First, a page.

# Derivatives as defined by a two variable difference quotient limit

I imagine this is basic analysis material which someone who isn't me knows off the top of their head:

Given a function $f$, we may define the difference quotient $q(x, y) = \frac{f(y) - f(x)}{y - x}$. The derivative of $f$ at some point $x$ is of course standardly defined as $\lim_{y \to x} q(x, y)$, but I'm interested in the existence of the stronger limit $\lim_{(a, b) \to (x, x), a \neq b} q(a, b)$. Let us say this limit defines the "strong derivative" of $f$ where it exists. Of course, if $f$ has a strong derivative at a point, then it also has a derivative at that point, and they match. But there are cases of functions which are differentiable at a point but not strongly differentiable (for example, the standard pathological $x^2 \sin(1/x)$ at the origin).

Wherever a function is continuously differentiable, it is also strongly differentiable. I am curious as to whether this sufficient condition is also necessary, and, if not, whether any other nice characterization can be given for strong differentiability. And, in general, I am curious as to the extent to which theorems and curiosities about derivatives carry over or don't carry over to strong derivatives.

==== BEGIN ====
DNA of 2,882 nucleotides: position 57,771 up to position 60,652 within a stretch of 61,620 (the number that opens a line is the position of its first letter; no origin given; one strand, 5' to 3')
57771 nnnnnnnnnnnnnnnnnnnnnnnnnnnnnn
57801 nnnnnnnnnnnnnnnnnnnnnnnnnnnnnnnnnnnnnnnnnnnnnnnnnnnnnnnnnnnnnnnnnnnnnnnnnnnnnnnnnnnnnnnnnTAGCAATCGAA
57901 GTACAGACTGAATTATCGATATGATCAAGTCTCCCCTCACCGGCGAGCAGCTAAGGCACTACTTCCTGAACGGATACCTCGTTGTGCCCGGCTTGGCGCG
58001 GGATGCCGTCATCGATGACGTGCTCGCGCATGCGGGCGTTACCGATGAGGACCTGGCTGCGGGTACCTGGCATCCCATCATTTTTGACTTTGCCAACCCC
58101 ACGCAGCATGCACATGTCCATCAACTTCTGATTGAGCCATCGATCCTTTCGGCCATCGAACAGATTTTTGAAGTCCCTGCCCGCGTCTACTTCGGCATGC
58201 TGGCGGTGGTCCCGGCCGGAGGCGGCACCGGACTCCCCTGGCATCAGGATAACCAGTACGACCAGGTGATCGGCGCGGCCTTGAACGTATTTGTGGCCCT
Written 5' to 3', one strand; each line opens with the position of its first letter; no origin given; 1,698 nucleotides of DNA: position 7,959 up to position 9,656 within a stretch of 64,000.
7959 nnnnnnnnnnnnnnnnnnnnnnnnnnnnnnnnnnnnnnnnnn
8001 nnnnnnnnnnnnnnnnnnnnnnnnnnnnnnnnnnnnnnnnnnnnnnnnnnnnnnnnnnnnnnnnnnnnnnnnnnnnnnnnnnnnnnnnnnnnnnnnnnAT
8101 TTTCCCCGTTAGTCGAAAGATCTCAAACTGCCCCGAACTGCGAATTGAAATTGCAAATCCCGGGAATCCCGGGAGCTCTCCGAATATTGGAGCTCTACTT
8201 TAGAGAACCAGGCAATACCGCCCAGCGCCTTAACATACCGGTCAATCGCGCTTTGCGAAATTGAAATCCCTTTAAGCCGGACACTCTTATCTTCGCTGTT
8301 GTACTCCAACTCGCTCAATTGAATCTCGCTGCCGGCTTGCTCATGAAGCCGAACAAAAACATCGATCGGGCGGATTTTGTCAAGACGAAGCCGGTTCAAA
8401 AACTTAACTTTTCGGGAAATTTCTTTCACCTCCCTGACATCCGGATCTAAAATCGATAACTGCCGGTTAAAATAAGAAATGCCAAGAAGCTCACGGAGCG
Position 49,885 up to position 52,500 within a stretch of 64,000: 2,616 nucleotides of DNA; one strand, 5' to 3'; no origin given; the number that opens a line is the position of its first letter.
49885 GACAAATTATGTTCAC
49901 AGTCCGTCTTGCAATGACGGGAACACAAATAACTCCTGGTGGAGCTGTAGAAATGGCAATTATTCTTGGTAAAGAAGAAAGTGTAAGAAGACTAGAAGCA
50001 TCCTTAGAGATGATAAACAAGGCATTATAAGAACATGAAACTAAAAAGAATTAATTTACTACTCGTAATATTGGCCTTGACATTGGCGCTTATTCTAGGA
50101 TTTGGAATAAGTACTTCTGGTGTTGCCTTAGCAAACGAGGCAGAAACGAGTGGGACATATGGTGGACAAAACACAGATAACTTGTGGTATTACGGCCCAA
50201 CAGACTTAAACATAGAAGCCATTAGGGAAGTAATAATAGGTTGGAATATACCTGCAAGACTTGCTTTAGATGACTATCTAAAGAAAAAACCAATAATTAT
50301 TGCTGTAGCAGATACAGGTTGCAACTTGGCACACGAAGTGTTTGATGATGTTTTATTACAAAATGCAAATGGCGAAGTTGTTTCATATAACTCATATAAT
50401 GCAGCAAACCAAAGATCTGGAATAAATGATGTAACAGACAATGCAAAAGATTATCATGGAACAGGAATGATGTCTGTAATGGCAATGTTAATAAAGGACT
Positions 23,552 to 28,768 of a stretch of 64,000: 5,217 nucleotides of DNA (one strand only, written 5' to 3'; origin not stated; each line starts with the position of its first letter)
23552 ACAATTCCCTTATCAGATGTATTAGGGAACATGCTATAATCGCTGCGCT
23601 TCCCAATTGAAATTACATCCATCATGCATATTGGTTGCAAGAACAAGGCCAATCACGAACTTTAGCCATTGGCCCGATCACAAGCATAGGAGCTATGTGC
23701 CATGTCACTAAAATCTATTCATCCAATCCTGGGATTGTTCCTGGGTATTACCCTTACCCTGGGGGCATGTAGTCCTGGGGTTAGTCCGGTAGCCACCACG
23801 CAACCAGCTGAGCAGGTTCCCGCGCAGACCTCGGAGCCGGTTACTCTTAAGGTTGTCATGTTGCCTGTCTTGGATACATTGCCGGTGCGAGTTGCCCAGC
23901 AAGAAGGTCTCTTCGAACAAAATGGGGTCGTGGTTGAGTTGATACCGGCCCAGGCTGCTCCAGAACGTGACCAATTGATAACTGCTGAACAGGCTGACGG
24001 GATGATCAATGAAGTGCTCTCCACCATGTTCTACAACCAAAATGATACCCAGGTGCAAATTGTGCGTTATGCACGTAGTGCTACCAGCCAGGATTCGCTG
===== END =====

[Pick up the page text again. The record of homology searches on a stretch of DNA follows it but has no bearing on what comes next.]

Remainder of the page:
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I posted a lot of results and references relating to the strong derivative in my answer to “Strong” derivative of a monotone function. –  Dave L. Renfro Sep 5 '12 at 17:13

Proposition 6. Let $I$ be an open interval and let $x_0$ be one of the two extremum points of $I$. Let $f$ be a vector function defined and continuous on $I$, whose codomain is a complete normed vector space $E$. We suppose that $f$ has a right derivative $f_d'$ at each point of the complementary set $B$ of a countable subset of $I$. A necessary and sufficient condition for $f_d'(x)$ to have a limit as $x \to x_0$ in $B$ is that $$\frac{f(y)-f(x)}{y-x}$$ has a finite limit $c$ as $(x,y)$ tend to $(x_0,x_0)$ with $x$, $y\in I$, $x\neq y$.